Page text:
In a bid to remove the stigma surrounding BDSM sexual practice, sociologists are attempting to reclassify it as a “leisure activity”. Although scholars do not always agree on a precise definition of leisure, there is a consensus that leisure experience must be intrinsically motivated, freely chosen, and thus personally meaningful.
There is an incredibly wide range of potential activities, both personal and social, that if freely chosen and intrinsically motivated, can qualify as legitimate leisure, including all sorts of hobbies, artistic endeavors, cultural events, sports, outdoor activities, and social activities. The possibilities for leisure are seemingly endless.
The researchers, led by Idaho State University, wanted to build on recent studies that suggested instead of a traditional psychopathologic explanation, BDSM could be understood as a potential leisure activity.
Since this framing of attitudes had not been scientifically or empirically explored yet, the researchers decided this was just what they would set out to do.
“Historically, BDSM has long been understood from a psychopathological perspective,” lead author Dr. DJ Williams wrote in a previous study published in the Journal of Positive Sexuality. But as this research showed that many people don’t consider BDSM as a sexual interaction, rather as a means of forming intimate relationships, among other things, this was considered a limited approach.
“In considering the many academic and non-academic accounts of BDSM, our focus is to suggest that a broad leisure perspective currently offers the best theoretical approach to begin making sense of BDSM,” he wrote.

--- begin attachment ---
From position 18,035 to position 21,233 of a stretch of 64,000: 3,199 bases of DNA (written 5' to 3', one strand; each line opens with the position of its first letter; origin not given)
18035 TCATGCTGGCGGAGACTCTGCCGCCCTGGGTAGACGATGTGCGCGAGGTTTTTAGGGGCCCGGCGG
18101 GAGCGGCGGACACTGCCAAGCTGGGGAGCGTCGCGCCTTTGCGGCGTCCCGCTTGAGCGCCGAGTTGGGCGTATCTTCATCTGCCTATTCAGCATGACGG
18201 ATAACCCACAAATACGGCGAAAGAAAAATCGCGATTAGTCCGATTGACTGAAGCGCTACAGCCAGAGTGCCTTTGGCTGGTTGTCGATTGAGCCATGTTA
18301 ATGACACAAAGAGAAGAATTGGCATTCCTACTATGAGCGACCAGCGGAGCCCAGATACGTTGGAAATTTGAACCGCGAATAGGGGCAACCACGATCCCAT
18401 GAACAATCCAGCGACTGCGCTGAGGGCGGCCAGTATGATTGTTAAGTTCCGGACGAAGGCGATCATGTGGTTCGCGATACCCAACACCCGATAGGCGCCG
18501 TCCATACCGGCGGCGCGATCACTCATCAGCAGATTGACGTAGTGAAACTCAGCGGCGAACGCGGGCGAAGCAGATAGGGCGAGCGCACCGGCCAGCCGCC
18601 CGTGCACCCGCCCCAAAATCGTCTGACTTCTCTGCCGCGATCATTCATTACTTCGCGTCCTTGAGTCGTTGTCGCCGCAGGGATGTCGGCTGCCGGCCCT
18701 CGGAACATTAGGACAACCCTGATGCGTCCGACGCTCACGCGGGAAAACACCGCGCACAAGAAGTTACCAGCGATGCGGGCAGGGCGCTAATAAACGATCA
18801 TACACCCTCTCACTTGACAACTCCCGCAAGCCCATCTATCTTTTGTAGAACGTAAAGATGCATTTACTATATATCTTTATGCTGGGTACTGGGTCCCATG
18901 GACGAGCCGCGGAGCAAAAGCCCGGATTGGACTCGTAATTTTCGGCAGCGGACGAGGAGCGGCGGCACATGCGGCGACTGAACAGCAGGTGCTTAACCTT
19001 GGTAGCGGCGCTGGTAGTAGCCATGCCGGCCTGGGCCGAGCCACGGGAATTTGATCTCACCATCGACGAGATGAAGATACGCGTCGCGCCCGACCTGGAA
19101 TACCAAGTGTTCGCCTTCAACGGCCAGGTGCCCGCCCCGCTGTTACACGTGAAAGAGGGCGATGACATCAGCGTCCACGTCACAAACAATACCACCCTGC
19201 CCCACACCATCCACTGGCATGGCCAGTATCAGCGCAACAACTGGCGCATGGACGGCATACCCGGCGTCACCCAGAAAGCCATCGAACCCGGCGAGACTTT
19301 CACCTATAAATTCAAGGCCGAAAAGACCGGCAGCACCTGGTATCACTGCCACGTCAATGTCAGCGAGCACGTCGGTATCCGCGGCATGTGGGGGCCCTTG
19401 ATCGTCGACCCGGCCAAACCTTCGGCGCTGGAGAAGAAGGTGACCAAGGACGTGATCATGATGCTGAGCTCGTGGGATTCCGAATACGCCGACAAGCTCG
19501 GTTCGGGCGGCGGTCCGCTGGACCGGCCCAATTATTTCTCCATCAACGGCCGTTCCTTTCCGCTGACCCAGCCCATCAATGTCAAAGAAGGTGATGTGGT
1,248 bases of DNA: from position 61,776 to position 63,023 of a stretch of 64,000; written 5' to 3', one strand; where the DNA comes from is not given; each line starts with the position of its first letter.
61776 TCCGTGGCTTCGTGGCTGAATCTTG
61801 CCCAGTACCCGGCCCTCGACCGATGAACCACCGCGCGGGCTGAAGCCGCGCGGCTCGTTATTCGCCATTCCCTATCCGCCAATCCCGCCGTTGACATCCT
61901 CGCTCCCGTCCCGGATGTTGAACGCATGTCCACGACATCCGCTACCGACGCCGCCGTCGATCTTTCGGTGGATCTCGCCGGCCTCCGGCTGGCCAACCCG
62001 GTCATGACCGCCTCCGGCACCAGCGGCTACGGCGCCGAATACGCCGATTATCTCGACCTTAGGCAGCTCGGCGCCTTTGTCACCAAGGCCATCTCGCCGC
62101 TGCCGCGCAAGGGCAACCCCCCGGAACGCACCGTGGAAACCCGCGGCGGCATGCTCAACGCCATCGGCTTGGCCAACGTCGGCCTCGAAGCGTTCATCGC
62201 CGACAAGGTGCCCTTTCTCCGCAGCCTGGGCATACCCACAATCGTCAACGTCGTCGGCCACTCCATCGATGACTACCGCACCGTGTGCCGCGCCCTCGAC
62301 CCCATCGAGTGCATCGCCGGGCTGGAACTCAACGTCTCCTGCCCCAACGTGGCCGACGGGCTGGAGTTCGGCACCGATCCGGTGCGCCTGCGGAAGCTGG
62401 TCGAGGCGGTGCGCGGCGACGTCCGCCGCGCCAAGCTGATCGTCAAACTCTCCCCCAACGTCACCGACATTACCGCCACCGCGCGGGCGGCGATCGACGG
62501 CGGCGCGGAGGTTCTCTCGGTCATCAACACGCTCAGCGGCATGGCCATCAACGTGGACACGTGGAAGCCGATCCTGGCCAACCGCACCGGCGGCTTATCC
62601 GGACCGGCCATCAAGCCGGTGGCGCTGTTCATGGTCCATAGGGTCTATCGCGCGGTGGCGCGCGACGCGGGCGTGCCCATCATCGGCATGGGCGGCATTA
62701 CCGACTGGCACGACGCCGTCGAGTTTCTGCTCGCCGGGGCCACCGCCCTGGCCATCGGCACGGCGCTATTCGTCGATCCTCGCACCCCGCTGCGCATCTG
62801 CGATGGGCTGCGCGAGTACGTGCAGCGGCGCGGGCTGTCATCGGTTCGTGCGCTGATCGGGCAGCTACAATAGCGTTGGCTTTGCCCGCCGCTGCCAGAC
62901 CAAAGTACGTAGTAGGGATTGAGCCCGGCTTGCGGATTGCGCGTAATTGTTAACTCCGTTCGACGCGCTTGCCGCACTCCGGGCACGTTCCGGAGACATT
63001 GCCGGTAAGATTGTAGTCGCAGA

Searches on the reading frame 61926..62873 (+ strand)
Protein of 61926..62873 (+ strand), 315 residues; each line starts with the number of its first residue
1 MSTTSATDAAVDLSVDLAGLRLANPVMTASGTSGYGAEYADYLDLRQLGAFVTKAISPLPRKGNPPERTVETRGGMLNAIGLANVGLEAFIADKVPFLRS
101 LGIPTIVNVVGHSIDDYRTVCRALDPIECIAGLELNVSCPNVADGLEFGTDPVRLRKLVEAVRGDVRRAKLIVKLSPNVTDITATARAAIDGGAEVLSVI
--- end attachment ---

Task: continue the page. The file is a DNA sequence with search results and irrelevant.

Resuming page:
In the new study, published in the Journal of Sexual Medicine, Dr Williams and colleagues surveyed 935 BDSM participants who answered questions about BDSM experiences according to the attributes considered important for leisure activities.
The researchers suggest the results show that BDSM could easily be reclassified as a leisure activity due to the similarities between both like developing personal skills, creating a sense of adventure, and reducing stress. If it isn’t similar to leisure pursuits, why does it include words such as “play” and “games”, they posited.
Of the participants, whose ages ranged from 18 to 78, 90 percent said that BDSM gave them a sense of personal freedom, 99 percent said it gave them pleasure and enjoyment, 90 percent said they used personal skills, 90 percent said it was associated with self-expression, 91 percent said it reduced stress, and 97 percent said it involved positive emotions.
“Our findings show, overwhelmingly, that BDSM fits properties of common leisure experience, similar to people who enjoy golf, swimming and attending cultural events,” Dr Williams said.
The researchers suggested that reclassification was important because if BDSM was understood and recognized as a “legitimate leisure experience with important personal benefits, similar to engaging in skiing, hiking, photography, or painting,” it could remove the stigma associated with so-called sexual deviance.